From utilitarian item to international object of desire: Louis Vuitton, Goyard, and Moynat, uniquely poised at the dawn of fashion and travel, seized a moment in history to transform their trunk making businesses into three of Paris’s most prestigious and enduring luxury brands. Louis Vuitton, now a global fashion giant, Goyard revered by the cognoscenti of chic, and Moynat, an illustrious name restored to its former glory in 2010 – all anticipated the revolution in women’s fashion and participated in the greatest evolution of the 19th and early 20th century: the advent of mass travel. The world begins its hectic pace and Paris is its beating heart.

It was a time like no other: the Industrial Revolution fuels the rise of commerce and urbanisation; Haussmann begins his monumental transformation of Paris, adding the grand boulevards and razing entire neighbourhoods to make room for modern buildings and spacious squares; commerce is booming and the appearance of department stores marks the emergence of mass-produced clothing and the blossoming of fashion for all strata of society, exactly coinciding with the emergence of haute couture. As fashion becomes more accessible, it also becomes more rigidly hierarchical, stratified and codified.

It was understood that the elegant Parisienne was not to be seen in the same outfit for the same function twice. For a bourgeois lady of the time, whose day was a series of social engagements, this meant an average of five daily dress changes, which could escalate to eight or nine – from a relatively modest house dress to the most elaborate ball gown. With fashion’s ever-widening hoops and crinolines, a voluminous gown might comprise up to 20 yards of cloth. More dress than woman, it’s a wonder she could walk in it, let alone travel. But travel she did. And the intricate task of packing a lady’s copious attire to merge fresh and uncreased required a level of expertise beyond the skills of a lady’s maid. In 1850s Paris there were some 200 professional emballeurs; custom packers whose job it was to design, build and pack the crates and boxes that would hold a traveller’s wardrobe so, once arrived, she could carry on the daily business of lounging, visiting, strolling, entertaining, and being entertained just as she would at home.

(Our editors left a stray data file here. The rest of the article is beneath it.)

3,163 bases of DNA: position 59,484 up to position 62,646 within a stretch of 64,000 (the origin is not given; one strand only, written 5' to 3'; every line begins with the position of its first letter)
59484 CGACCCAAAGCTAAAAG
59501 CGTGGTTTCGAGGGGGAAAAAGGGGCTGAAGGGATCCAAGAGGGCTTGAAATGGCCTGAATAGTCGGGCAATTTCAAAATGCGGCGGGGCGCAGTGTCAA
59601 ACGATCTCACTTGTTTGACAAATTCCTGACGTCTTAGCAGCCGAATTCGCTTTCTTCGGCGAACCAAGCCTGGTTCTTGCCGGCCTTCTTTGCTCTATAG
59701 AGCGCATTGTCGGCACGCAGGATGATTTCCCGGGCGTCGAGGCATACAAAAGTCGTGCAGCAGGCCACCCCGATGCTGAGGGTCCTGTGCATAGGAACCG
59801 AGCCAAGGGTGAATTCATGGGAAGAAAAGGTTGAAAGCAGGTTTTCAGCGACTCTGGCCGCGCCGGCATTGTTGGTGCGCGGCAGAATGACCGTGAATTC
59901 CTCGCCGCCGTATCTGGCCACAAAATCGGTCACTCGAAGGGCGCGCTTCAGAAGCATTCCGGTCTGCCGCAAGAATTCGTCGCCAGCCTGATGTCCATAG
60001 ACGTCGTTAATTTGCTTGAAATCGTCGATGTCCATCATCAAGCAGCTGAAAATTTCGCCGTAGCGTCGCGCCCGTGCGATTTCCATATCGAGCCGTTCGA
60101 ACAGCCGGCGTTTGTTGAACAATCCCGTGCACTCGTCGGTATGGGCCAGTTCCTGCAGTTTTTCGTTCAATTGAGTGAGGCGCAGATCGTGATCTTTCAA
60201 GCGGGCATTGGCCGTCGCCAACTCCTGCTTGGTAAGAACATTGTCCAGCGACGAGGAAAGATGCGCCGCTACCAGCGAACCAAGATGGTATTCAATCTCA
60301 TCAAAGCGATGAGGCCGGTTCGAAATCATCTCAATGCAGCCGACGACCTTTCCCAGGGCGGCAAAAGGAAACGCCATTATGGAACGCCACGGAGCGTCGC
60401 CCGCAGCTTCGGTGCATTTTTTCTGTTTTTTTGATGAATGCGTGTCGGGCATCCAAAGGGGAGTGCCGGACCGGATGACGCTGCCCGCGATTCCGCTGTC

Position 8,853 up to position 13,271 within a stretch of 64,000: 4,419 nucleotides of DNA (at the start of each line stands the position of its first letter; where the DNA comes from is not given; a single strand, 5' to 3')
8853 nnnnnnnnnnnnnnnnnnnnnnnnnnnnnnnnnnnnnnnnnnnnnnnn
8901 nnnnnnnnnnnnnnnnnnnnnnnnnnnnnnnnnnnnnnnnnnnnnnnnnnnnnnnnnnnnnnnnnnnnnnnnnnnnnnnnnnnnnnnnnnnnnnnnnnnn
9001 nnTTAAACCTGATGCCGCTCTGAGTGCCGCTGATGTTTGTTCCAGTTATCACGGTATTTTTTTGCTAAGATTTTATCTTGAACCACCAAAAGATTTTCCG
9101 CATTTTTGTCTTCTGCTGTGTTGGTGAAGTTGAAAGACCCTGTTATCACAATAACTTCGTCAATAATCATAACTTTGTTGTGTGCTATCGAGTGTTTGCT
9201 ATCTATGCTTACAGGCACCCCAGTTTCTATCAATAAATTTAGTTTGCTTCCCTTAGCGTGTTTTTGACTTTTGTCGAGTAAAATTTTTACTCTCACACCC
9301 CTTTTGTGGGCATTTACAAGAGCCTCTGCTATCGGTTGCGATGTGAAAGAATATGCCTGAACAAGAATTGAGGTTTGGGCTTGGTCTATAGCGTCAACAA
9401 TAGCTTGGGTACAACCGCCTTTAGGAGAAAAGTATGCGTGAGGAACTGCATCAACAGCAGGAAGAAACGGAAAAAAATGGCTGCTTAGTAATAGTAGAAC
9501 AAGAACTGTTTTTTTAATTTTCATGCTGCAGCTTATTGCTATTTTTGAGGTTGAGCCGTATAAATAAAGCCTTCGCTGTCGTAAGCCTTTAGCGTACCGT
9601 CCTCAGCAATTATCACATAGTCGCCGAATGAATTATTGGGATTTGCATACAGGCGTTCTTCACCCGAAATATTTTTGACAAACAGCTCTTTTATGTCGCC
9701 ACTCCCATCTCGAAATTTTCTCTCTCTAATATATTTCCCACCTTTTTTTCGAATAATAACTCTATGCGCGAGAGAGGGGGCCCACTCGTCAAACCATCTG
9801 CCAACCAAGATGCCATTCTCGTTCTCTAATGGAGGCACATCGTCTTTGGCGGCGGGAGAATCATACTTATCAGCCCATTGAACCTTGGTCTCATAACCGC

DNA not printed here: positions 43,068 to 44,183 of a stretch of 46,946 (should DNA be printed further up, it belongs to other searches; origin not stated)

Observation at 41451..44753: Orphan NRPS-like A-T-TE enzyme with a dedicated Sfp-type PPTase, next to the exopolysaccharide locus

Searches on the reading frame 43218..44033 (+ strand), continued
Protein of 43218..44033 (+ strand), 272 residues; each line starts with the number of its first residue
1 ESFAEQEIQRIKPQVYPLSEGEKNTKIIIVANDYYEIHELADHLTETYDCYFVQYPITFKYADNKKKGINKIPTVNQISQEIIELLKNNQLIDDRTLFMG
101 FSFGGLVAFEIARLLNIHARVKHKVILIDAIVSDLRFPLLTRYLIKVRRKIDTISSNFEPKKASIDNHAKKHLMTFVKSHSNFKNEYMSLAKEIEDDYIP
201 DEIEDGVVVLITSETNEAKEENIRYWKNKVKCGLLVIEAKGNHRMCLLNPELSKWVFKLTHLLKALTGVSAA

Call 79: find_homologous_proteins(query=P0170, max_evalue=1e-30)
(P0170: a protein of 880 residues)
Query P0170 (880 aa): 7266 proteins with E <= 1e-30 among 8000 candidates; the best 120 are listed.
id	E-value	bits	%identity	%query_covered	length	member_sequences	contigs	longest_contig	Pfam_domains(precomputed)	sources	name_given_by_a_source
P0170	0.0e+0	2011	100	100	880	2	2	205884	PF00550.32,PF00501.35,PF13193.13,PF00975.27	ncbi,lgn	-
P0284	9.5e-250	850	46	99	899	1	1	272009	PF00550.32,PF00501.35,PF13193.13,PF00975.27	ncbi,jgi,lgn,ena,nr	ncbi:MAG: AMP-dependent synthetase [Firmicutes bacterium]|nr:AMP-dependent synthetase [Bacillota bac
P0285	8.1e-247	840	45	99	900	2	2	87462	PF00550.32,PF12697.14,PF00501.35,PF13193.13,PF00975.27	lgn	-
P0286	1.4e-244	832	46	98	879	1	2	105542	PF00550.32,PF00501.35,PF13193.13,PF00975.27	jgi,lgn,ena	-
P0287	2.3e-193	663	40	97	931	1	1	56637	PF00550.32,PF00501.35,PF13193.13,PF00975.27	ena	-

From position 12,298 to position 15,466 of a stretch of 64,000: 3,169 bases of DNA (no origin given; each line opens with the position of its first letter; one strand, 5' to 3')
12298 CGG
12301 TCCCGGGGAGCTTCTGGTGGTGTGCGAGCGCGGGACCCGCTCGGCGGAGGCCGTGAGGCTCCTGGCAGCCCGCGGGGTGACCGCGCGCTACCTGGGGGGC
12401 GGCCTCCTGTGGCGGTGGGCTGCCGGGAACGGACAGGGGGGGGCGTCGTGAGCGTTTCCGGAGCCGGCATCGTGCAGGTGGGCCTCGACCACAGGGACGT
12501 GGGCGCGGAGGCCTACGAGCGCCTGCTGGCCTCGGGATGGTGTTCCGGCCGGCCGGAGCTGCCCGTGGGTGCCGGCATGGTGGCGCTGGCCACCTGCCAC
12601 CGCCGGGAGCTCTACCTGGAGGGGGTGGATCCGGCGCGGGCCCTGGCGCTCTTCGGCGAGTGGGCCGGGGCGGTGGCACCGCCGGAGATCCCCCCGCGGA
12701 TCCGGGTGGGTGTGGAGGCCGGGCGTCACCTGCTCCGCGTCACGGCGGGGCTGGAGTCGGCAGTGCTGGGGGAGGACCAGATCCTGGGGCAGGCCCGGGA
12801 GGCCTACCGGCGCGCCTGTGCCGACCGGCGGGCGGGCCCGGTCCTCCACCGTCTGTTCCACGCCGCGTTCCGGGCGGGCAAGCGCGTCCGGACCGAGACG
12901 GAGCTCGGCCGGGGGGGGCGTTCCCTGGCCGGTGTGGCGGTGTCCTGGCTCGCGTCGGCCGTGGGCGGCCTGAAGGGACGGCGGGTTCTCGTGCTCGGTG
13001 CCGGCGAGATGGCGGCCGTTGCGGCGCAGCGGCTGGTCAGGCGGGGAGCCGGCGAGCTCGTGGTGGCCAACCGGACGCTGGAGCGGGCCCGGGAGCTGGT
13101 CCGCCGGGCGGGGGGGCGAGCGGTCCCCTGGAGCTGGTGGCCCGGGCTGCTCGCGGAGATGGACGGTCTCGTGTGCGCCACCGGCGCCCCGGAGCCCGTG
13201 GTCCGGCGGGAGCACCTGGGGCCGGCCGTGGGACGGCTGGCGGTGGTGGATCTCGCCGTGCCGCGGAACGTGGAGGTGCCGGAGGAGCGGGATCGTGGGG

Among the early receipts from the archives of the Louis Vuitton company – which began life as a custom packer – it was recorded that two ball gowns, suspended by a complex web of pins and ribbons, took three hours to pack. An entire lady’s wardrobe, including hats and accessories, could take days.

SPOTTING THE TRENDS

Striking out on his own in 1854, the young Louis Vuitton’s particular genius – a quality exalted by the company to this day – was his knack for anticipating the trends and innovating accordingly. From the start, Vuitton positioned his business, both physically and strategically, to be indispensable to the burgeoning fashion industry. In 1858, pioneering couturier Charles Frederick Worth, who counted among his clientele the Empress Eugénie, along with most of the Paris beau monde, opened his dressmaking atelier right around the corner and became one of Vuitton’s early collaborators. Advertisements from the era emphasise that the transport of mode (fashion) was a house speciality.

From packer to malletier (trunk maker) was therefore a short and natural step. When train travel revolutionised commerce and spawned the modern, mobile elite, Vuitton was ready. Resilient, waterproof and so lightweight they could be easily stacked for transport, his trunks helped set the standard of the day. In a span of five years, Louis Vuitton, Goyard and Moynat malletiers had all opened shops within a four-block radius near the elegant Place Vendôme. Although each approached the trade from a slightly different angle, all were rigorously committed to innovation and uncompromising craftsmanship.

Pauline Moynat was the last to Paris, arriving from the Savoie in the 1840s, but the first of the three to dedicate her shop solely to travel goods, including specialised trunks. By 1869 she was at the helm of a humming business at number 1, Avenue de l’Opéra, across from the Comédie Française and just down the street from the new Grand Hôtel. A brilliant stroke, it turns out, as the Haussmann-built avenue attracted an international crowd of tourists and soon spawned the first travel agencies.

Moynat was an innovator from the start. One of her earliest and most opportune adaptations was the use of gutta-percha, an early latex, in waterproofing her trunks – a persistent challenge to trunk makers, who used thick oil- or wax- impregnated canvas to repel moisture. Moynat also introduced ladies’ handbags in her travel business. Normally the purview of specialised leather goods shops not associated with travel, the Moynat bags would prove a prophetic move in the evolution from mass to individualised travel – with the coming of the first automobiles – at the turn of the twentieth century.